Louisville RB Michael Dyer. For the first time all season, Dyer was completely healthy -- and he showed what he is capable of in a 30-18 win over NC State. Dyer had 173 yards and a touchdown -- his 46-yard score late in the fourth quarter sealed the win. It was Dyer's first 100-yard rushing game since Nov. 19, 2011, when he had 157 yards against Samford while still playing for Auburn.

Syracuse defensive front. You cannot give Robert Welsh a helmet sticker without giving Micah Robinson a helmet sticker, as both scored touchdowns for Syracuse in a 30-7 win over Wake Forest. So they both get one, along with their defensive teammates in an impressive performance. Welsh returned an interception 42 yards for one touchdown while Robinson returned a fumble 51 yards for another. Welsh also had two tackles for a loss and a pass breakup. In all, Syracuse had 10 tackles for loss, three sacks and held Wake Forest to 170 yards.

Pitt QB Chad Voytik. Voytik took plenty of criticism during the Panthers' recent three-game losing streak. But in a 21-16 win over Virginia Tech on Thursday night, Voytik was the biggest difference in the game -- running for 118 yards on 19 carries while going 10-of-17 for 92 yards with one touchdown and an interception. His 49-yard run set up the game-clinching touchdown. In fact, the designed runs kept the Virginia Tech defense off balance all night and should be something the Panthers do more as the season goes on.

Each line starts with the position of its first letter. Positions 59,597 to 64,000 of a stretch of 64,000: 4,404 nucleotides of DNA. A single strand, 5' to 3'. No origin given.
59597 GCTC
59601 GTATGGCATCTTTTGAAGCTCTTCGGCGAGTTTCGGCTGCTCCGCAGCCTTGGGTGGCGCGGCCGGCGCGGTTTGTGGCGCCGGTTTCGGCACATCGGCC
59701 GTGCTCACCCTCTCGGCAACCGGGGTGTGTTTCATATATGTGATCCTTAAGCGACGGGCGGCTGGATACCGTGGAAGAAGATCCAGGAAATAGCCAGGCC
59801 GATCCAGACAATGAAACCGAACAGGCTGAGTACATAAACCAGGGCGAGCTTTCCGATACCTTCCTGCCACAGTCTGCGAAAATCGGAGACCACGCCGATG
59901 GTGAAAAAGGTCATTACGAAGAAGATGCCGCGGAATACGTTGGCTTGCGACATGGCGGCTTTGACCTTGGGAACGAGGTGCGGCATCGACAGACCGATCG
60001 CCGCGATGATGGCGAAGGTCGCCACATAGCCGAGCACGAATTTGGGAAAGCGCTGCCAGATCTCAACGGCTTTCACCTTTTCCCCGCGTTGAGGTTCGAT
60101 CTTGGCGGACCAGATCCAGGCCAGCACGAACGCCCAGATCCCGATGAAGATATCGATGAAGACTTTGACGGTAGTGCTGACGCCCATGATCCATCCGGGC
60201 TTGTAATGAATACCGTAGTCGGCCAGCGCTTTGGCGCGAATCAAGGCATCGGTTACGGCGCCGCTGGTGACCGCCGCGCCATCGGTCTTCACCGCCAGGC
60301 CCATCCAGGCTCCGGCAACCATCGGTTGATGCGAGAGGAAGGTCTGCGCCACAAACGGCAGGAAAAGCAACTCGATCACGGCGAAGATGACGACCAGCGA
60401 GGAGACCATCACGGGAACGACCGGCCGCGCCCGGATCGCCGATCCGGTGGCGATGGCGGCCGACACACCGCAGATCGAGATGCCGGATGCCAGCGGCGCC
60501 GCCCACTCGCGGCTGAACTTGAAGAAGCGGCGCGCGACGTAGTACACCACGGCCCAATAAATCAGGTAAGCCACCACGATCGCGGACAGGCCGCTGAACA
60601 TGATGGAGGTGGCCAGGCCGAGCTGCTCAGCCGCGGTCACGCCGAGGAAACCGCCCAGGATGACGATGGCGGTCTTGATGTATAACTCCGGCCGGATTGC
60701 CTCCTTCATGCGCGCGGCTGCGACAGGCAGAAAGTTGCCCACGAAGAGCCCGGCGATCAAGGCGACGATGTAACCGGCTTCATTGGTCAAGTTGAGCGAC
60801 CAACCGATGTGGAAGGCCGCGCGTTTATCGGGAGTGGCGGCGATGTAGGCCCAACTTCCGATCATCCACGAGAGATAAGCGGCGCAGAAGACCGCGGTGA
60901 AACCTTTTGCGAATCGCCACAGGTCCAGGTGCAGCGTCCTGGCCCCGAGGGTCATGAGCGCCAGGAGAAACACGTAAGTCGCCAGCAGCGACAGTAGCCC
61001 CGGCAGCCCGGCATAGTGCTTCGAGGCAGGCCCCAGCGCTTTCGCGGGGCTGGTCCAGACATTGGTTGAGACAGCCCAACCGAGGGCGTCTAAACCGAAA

North Carolina QB Marquise Williams. For the second straight week, Williams was phenomenal -- but this time, the Tar Heels picked up a 48-43 come-from-behind win over Georgia Tech. Williams threw for 390 yards, ran for 73 more, completed a school-record 38 passes and had five total touchdowns. On the game-winning drive, Williams completed six passes -- the biggest reason why the Tar Heels ended a four-game losing streak. In the past two games, Williams has 696 yards passing, 205 yards rushing and nine touchdowns. He played every snap in both games, too.

Florida State QB Jameis Winston. There is no doubt Winston is the biggest reason the Seminoles came from behind to beat No. 5 Notre Dame 31-27 to keep their College Football Playoff chances alive. After a subpar first half, in which he went 8-of-15 for 92 yards with a score and interception, Winston was nearly flawless. In the second half, Winston went 15-of-16 for 181 yards and a touchdown, flashing the form that allowed him to win the Heisman Trophy a year ago. Perhaps most impressive, he was so effective despite facing heavy blitzes from Notre Dame on virtually every play. Winston calmly delivered in the face of pressure.
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TALLAHASSEE, Fla. -- Jameis Winston was talking about the pressure from Notre Dame's incessant blitzes, which kept him under duress for the better part of four hours Saturday night. He was hurried and hit, and No. 5 Notre Dame rarely afforded Winston an opportunity to set his feet.